James Cagney, a favorite actor that we grew up watching on television


And of course, television was part of our childhood. Dark Shadows was a supernatural soap-opera that had something in common with comics – it was continued and had ongoing sub-plots (along with vampires, witches and werewolves) so we were hooked. At six years old I was completely taken by Batman on TV, but there was much to enjoy for kids and teenagers, including Star Trek, Wild Wild West, Lost in Space, Time Tunnel, Twilight Zone, Outer Limits and many others. Not all hold up in later viewings, but they were fun for their time.


Dark Shadows had its own comic book series from Gold Key beginning in the late 1960's. While vampires were not allowed by the Comics Code until the 1970's, Gold Key was not part of the Code and could present Barnabas and company. A nicely designed and hued cover photo of Jonathan Frid as Barnabas Collins and David Hennesy as David Collins, Dark Shadows # 6, August 1970. 

John also loves music, particularly rock n roll, so I listened to the Beatles, the Rolling Stones, the Supremes, the Turtles, the Young Rascals, the Doors, Cream and many others that I still enjoy, all on 45 rpm records. And all the while we listened to and appreciated the singers and musicians of an earlier era, since folks like Nat King Cole, Frank Sinatra, Jimmy Durante and Tony Bennett sang and preformed on variety shows, sometimes introducing the rock acts we enjoyed. It was a period when everything was not compartmentalized as it is today.

So, to John, who celebrates his birthday today, I thank you for instilling a life-long passion for comic books, which we continue to enjoy, but also for the movies, music and television programs which we've shared throughout our lives. Although our tastes diverge in places, we still laugh and have fun talking about a great many things (when we’re not yelling at each other!) and isn't that something to be thankful for? (Now I hope you don''t expect to get a Birthday present ALONG with all this praise!!)   

9 comments:

Doc V. said...

Hey John! The happiest of birthdays! From one Yancy Streeter to another!

And Nick? Personally I like the creeping hand Chiller Theater opening better!! "Chiller!!!!!"

Nick Caputo said...

Doc,

I like the five finger hand too, but I was so tired from trying to post on a Timely-Atlas-Comics blog by a "Michael J. Vassallo" that I forgot to use the later opening!

Kid said...

And here's to Nick's brother, John, without whom one of the most popular posts on my blog might not have existed. Happy Birthday. John - and many more of 'em.

Barry Pearl said...

Happy Birthday, John!!!!!!

joey2027 said...

I have a question for you, if you don't mind. We all know what went on the "A" side of the single, but, from your experience, what went on the B-side?

(I'm asking because 45's weren't quite in my orbit as a kid growing up in the 70's,that's when I was a teenager, I relied on the radio mostly)

Was it always the second best song that a band had on hand at the time?

Was the B-side a song the band hoped would hit with an audience?

Was it a song no one cared much about that was placed on the B? The theory being that no fan was ever going to turn the 45 over because they loved listening to the hit over an over? Also, a band wouldn't have to wait to have two hits to come out with a 45 if they just filled space on the 45's other side.

As you can tell, I have heard some explanations. I'm curious what you thought most often when you flipped the 45 over from the A-Side and read what was on the B?

I just listened to a part of revolution number 9 while I was typing this (can't listen to the whole thing) -it's only there so I have a complete White Album, honest!.

I wonder if that was ever on a B-side for the Beatles?

Thanks!

Nick Caputo said...

Joey,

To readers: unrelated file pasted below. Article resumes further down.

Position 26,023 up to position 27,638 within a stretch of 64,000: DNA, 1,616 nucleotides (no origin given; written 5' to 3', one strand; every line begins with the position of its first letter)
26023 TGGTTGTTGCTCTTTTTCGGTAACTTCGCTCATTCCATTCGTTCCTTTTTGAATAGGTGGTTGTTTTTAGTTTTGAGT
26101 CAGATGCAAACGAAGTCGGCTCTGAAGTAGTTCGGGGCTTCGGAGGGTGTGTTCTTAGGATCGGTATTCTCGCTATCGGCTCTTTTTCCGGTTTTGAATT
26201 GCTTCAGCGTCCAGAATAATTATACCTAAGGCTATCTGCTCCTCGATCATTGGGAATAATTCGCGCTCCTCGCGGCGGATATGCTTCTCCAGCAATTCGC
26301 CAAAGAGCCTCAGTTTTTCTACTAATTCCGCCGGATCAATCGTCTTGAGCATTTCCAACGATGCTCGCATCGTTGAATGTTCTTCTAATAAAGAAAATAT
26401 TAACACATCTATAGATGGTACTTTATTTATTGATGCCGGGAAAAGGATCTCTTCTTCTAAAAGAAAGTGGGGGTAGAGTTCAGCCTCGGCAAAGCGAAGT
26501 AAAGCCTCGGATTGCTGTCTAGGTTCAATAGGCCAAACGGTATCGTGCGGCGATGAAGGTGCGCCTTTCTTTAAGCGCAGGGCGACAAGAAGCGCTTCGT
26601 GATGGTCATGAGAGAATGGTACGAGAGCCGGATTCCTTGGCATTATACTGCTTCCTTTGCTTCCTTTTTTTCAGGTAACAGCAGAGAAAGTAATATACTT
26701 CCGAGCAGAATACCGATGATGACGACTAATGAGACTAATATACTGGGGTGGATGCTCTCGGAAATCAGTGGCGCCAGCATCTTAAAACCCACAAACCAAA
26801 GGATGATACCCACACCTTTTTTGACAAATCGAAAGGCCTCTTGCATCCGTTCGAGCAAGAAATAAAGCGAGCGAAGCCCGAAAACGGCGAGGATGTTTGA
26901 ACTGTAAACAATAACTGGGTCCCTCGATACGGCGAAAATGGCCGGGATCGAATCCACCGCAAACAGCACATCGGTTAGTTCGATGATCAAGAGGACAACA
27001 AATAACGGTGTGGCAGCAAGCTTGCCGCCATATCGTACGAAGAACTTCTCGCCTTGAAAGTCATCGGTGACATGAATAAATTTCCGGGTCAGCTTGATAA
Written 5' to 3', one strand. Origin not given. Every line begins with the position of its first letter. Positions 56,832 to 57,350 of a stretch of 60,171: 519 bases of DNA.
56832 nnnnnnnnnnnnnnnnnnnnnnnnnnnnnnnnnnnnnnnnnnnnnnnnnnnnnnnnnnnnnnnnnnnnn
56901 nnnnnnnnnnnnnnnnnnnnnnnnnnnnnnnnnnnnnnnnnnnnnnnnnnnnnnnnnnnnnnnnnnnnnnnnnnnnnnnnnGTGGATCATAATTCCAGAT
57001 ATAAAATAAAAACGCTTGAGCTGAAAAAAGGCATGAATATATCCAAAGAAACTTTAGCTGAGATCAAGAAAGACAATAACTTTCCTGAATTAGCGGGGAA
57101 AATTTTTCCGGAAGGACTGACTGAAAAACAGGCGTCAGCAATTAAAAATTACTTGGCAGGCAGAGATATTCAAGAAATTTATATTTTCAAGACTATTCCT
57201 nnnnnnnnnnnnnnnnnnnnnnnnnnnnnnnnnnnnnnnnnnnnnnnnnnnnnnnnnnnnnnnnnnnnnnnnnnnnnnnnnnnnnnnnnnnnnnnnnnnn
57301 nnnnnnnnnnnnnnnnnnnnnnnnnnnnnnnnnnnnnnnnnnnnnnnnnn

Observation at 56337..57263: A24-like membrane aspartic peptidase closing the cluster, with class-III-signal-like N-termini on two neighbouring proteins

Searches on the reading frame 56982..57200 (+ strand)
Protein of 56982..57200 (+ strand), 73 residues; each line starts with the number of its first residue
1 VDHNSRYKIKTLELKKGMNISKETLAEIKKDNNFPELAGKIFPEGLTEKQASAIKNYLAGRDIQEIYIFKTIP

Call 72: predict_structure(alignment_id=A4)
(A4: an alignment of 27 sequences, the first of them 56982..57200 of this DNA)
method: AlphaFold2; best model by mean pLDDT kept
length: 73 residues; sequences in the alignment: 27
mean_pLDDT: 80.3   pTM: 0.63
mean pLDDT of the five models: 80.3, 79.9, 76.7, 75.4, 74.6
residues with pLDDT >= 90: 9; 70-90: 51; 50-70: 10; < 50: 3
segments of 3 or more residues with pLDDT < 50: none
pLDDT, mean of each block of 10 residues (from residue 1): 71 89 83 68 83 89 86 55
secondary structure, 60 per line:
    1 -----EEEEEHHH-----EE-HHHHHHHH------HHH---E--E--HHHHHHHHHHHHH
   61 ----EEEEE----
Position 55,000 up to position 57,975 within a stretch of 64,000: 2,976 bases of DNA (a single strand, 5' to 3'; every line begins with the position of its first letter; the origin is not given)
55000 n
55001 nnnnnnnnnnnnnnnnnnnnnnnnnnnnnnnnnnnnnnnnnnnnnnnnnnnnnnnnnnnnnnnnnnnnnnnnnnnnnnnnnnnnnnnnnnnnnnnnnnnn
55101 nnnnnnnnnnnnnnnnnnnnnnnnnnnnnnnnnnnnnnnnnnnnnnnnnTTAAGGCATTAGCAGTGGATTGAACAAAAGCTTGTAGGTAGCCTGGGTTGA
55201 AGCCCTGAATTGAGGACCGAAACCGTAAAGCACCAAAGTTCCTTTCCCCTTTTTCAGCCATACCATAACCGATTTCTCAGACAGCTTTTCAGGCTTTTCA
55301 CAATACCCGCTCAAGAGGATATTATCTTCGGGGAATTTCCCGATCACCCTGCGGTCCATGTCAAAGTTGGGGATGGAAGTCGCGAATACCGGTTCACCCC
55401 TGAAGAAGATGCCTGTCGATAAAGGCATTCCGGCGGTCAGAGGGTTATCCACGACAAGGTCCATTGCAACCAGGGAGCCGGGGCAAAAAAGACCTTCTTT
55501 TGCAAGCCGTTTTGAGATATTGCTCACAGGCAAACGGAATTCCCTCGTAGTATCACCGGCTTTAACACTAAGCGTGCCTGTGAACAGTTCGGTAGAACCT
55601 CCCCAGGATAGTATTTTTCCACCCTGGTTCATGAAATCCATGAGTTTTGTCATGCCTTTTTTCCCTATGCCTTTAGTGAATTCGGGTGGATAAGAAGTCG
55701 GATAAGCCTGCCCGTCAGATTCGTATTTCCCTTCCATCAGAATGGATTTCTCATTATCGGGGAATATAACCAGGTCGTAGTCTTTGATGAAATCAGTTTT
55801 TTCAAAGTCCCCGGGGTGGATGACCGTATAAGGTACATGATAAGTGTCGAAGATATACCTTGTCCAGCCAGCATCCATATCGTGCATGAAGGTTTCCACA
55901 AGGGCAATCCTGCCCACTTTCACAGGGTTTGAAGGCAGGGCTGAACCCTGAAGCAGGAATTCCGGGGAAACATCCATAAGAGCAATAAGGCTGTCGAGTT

My understanding is that the A side was what the studio considered would be the popular song, and the B side the less popular.

I'm sure there were various differences between the ideas of the studio and the artists, but I know my brother and I used to listen to both sides of a 45, and sometimes the B side was more entertaining than the hit!

An interesting bit of minutiae is that B/W stood for "back with" so the flip side was the B/W side.

The Beatles had a "lesser" side as well. For instance Paperback Writer's B side was "Rain", a nice song, but nowhere near as popular as the title song.

joey2027 said...

Thanks!

One of the questions I also had was whether the sale of the A-side had the intended side effect of creating a hit of the B-side song. Your example of the Beatles song Paperback Writer s hints that B-Sides weren't effected by the sales of the more popular A-side.

(I also wonder if trackers like Billboard ignored the B-sides in terms of numbers or if songs like “Rain” could have crept up into the top forty due to number of copies sold of the 45 altogether?). Was there some one that was actually watching those kinds of trends?

In any case the reminiscence was much appreciated!

One of the drawbacks of 45's when I was buying records was that they were about a third of the price of an album ( I can't recall what the actual price was but records on sale weren't too much more as far as price) and at the time records averaged more than one hit on them so they were a better deal.

There were also more songs on an album that ignored the length of 2 minutes and 30 seconds that a 45 demanded, give or take a few seconds here or there.

In addition we were all nuts for new technologies like 8 Tracks and cassettes!

Thanks again and Happy New Year to you and your brother John and to every one!

Joe Y

Nick Caputo said...

Joey,

It's great discussing this stuff, although I wish I knew more. I'm fascinated by the questions. I don't recall any B sides becoming hits, although I'm sure there are exceptions to the rule, and I would guess that someone was keeping track of interest in the B side.

Growing un in the mid-1960's my brother John usually bought 45's, which were then cheaper than an entire album (39 or 49 cents?) I'll ask John and get back to you. By the later 60s he had some more money to spend and began buying albums such as Sgt. Pepper, Jimmi Hendrix Experience and Led Zeppelin. We never had 8 Tracks for some reason, but cassettes were popular, and later I recorded my own home made compilations. I still have a record player and listen to my collection from time to time. Gotta love vinyl.

Thanks for sharing your thoughts and a very Happy New Year to you!

Michael N. said...

Love the Chiller Theater opening. I've been trying to find the '60s Chiller Theater opening for channel 10 in Columbus, Ohio for decades. If anyone's seen it online, please post a link.